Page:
Karachi is flammable, given a diverse mix of its population that features various ethnic and sectarian communities. The mini-Pakistan — as the city is referred to because of this diverse demographic profile — is the engine of national economy too. Hence, a peaceful Karachi means a prosperous Pakistan — something that is well known by the country’s enemies too. It’s no surprise then that the megapolis has witnessed almost all forms of violence during much of its existence post-Partition. There have been bombings for political purposes and suicide attacks in the name of religion, besides crimes like targeted killing, murder, robbery, extortion and kidnapping.
While Karachi had been hit the worst in the nineties and the noughts, it has seen a relative calm during much of the ongoing decade, thanks really to an operation against outlaws carried out by law-enforcement agencies. Violence and crime in Karachi has fallen sharply since the crackdown, led by Pakistan Rangers, began in the year 2013. The city is, however, still a victim of sporadic violence that threatens efforts to restore its long lost glory that earned it the name of the ‘city of lights’.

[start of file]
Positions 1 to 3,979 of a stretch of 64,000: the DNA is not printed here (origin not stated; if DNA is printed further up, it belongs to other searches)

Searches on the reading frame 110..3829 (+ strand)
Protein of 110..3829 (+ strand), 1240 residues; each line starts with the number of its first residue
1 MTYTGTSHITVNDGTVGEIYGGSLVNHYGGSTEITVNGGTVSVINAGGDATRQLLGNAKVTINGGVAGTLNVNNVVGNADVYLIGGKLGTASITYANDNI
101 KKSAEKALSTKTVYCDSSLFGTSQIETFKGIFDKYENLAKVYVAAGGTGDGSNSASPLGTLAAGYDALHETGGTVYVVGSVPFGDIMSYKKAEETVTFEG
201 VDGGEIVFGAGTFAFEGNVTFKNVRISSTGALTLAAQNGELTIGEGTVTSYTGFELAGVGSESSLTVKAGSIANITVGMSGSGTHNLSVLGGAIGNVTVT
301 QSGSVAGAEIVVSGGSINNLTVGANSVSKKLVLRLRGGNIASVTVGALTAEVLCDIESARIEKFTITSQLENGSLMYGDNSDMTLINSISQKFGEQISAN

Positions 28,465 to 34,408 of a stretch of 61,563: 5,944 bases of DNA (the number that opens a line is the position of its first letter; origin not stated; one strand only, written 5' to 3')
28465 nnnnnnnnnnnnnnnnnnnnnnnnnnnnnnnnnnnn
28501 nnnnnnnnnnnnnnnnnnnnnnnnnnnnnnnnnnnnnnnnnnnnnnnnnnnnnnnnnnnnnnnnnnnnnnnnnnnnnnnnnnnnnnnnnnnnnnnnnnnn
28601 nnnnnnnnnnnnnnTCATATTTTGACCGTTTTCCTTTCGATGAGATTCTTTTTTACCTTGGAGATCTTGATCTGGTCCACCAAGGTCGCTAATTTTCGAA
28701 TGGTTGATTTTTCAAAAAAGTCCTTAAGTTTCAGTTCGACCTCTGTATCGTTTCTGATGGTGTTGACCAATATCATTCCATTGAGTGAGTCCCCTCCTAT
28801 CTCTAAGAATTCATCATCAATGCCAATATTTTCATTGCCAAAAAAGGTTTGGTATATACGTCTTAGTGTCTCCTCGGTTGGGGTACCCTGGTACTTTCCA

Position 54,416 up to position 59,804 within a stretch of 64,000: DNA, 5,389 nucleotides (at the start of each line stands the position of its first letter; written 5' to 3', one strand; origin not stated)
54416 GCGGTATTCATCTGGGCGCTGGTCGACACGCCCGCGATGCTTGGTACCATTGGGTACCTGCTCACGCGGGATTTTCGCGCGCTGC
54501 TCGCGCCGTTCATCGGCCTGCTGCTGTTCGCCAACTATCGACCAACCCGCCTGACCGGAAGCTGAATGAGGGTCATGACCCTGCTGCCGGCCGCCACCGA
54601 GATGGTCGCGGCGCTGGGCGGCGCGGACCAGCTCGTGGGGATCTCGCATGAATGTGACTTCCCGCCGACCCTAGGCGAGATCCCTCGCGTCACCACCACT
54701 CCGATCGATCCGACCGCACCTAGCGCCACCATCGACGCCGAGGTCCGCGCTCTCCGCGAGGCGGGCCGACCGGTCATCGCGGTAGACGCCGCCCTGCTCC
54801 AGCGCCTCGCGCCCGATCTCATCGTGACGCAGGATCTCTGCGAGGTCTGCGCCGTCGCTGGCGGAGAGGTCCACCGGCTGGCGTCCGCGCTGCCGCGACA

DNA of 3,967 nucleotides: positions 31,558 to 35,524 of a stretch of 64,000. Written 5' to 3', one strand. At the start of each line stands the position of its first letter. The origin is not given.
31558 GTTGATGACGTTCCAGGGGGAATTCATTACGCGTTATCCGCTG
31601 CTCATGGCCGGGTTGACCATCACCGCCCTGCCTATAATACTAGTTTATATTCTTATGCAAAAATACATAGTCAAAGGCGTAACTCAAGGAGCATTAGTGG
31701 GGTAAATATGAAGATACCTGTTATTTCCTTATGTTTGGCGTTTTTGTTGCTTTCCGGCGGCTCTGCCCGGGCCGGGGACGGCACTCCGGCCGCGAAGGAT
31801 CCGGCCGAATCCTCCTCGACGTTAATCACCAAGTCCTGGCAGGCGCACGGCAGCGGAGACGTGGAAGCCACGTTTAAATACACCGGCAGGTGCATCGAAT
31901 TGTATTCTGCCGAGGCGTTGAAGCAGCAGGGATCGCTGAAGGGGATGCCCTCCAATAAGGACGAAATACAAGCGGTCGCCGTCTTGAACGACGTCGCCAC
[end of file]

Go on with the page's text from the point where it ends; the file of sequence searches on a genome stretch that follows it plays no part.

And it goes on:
The Friday’s attack on Mufti Taqi Usmani, a towering religious scholar of the country grouped among world’s top 500 most influential Muslim personalities, came as part of the same sinister designs of the enemy to disrupt the city’s peace and trigger chaos across the country. Prime Minister Imran Khan rightly called it a ‘deep and disgusting conspiracy’ while according to the police chief in Karachi, the motive behind the attack on the scholar and his family — which was heading to a mosque in two cars to perform Friday prayers — appears to be bigger than sectarianism or terrorism. Mufti Usmani survived the attempt on life and his family remained safe too, but a police guard and the driver of one of the cars lost their lives. Time for us to stay united and not to fall for the enemy’s tricks!
Published in The Express Tribune, March 24th, 2019.
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